Anxiety is a very common and natural feeling that all of us experience when we encounter anything stressful or dangerous. It is a combination of physical and psychological responses that affect our mood, thoughts and behaviour.
Many people are able to manage anxiety without feeling overwhelmed, panicky, fearful and worried. Unfortunately, this might not be the case for you. Frequently you might feel that you are bombarded with negative feelings and thoughts that become unbearable. You might feel that you get into a vicious circle of ‘worrying thoughts’ and ‘what if’ scenarios, without being able to find answers and solutions.
Anxiety also creates physical symptoms such as sweating and increased heart rate that can be very unpleasant. You might find yourself avoiding situations that create anxiety. This is a common temporary solution but is also one of the main factors that will only serve to maintain your anxiety.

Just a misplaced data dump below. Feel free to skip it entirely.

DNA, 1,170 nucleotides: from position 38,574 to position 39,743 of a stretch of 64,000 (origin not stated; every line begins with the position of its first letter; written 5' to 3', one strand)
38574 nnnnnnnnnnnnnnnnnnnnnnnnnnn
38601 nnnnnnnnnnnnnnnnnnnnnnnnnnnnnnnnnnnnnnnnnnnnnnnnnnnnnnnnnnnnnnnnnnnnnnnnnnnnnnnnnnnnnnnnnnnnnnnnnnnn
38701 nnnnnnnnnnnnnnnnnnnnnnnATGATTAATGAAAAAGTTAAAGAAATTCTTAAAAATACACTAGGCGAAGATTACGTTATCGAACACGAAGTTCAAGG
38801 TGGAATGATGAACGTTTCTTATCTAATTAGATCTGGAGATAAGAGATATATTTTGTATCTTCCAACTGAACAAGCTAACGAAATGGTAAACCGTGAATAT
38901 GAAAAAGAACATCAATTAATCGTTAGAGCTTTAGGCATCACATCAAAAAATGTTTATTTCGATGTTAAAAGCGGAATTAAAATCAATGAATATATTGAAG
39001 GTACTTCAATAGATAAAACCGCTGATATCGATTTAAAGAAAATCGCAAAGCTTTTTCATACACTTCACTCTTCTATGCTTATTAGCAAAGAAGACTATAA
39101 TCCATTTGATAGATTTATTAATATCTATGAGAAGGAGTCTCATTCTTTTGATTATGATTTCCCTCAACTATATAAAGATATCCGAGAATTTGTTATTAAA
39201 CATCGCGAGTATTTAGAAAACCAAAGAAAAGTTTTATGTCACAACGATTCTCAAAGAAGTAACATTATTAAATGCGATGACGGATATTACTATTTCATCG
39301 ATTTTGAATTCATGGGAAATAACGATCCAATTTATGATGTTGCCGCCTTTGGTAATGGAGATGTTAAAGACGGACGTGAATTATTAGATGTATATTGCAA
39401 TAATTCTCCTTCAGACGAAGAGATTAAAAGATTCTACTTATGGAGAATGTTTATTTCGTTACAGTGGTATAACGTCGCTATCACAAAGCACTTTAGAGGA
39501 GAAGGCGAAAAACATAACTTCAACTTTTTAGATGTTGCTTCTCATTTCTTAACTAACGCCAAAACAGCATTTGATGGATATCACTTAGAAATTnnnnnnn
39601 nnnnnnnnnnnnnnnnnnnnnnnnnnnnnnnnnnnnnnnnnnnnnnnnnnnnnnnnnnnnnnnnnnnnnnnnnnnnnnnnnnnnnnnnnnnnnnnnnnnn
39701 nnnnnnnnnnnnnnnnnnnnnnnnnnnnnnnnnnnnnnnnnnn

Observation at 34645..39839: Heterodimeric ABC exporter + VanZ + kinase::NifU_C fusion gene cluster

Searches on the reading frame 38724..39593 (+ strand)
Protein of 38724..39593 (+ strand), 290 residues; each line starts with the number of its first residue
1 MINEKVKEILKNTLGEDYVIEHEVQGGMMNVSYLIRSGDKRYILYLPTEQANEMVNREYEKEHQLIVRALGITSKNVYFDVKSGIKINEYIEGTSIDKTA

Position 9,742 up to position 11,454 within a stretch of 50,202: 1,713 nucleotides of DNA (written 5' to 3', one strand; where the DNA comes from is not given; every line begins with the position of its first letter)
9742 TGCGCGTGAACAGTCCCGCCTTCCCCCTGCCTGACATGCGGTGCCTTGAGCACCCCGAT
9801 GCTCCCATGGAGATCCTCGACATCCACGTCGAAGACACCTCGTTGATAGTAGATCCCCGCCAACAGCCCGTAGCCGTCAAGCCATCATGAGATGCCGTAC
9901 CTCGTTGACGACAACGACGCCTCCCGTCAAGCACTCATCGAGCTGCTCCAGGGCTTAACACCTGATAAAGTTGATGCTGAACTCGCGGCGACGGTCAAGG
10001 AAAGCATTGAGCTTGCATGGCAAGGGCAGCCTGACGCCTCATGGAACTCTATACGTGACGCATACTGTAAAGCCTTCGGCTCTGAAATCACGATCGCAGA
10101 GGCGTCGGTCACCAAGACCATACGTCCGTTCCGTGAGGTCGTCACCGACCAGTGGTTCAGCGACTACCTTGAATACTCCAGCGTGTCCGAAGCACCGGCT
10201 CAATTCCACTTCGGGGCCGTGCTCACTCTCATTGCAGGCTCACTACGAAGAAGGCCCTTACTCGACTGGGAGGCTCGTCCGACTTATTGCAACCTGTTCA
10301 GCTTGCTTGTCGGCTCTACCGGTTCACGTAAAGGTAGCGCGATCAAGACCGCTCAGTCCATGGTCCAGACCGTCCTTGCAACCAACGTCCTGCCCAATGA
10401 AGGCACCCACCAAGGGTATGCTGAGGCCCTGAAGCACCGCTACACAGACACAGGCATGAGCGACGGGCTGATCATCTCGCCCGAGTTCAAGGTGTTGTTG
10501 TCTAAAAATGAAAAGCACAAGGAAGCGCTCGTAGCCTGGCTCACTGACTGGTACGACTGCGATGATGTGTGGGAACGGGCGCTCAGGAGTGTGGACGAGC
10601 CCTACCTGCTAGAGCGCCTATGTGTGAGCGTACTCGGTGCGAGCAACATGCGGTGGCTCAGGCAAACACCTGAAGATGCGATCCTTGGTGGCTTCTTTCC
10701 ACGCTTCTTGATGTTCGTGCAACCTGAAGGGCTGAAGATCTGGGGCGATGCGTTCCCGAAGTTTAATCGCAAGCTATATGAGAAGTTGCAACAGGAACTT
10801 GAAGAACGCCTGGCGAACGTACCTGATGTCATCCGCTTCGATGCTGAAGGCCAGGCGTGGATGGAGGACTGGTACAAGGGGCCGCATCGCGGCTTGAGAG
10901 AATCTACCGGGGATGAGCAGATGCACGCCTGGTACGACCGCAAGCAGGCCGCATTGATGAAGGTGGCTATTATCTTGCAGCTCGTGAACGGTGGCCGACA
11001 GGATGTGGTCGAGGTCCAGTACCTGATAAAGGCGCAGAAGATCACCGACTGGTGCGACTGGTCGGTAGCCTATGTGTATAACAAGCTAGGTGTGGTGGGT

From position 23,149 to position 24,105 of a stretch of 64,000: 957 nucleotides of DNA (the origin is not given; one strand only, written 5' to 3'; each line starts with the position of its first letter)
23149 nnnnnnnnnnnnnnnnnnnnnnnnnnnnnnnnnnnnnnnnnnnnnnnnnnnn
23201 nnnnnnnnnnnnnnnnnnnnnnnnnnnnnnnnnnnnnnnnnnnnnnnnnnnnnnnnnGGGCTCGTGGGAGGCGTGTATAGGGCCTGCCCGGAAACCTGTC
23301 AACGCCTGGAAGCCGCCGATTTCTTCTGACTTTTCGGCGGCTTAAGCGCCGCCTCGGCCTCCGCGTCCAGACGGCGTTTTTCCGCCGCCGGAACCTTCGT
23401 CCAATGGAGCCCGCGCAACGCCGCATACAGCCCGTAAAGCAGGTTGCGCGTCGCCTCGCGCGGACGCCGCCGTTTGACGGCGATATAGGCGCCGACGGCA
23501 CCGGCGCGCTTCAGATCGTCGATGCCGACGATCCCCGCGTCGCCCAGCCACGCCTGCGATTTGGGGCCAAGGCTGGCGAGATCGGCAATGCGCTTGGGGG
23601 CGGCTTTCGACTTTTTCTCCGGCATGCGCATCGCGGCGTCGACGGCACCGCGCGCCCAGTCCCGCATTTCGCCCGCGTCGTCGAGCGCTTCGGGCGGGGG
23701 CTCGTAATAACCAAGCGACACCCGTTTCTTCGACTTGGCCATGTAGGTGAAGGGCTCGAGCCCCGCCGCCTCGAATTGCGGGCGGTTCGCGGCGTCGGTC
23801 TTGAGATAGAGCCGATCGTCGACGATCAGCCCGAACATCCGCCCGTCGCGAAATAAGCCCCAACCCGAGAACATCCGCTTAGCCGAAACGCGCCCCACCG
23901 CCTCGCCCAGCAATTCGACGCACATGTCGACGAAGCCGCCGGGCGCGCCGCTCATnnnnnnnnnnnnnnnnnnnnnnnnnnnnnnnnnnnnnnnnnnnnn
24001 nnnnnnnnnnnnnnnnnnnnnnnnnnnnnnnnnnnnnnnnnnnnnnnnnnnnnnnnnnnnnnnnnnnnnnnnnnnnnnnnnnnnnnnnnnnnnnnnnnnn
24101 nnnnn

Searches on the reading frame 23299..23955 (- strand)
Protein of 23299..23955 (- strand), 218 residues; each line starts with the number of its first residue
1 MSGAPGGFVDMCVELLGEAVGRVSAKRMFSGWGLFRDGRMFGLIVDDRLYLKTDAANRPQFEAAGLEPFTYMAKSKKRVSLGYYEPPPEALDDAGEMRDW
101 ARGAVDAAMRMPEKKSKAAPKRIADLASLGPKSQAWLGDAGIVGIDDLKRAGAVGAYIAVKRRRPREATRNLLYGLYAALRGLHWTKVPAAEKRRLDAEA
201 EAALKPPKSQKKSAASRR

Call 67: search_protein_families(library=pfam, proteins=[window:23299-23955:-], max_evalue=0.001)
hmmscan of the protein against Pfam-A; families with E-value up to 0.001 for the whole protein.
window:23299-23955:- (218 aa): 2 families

Anxiety can be associated with many situations and can take many forms in your life. It can be stimulated by many common activities, such as visiting a new place, meeting new people or making a speech or presentation.
CBT is the most appropriate approach for the treatment of anxiety.
In therapy, we identify what creates your anxiety. These can be linked to aspects such as your relationship, employment, family and past issues.
The next goal is to find effective new coping strategies to deal with your anxieties, so that they become less frightening. Therapy involves changing the way you think, feel and behave.
Depending on the different types of anxiety – such as phobias, social anxiety, panic attacks and generalised anxiety, different techniques will be used.
‘Overcoming Anxiety – A Self-Help Guide’ by Helen Kennerley (1997)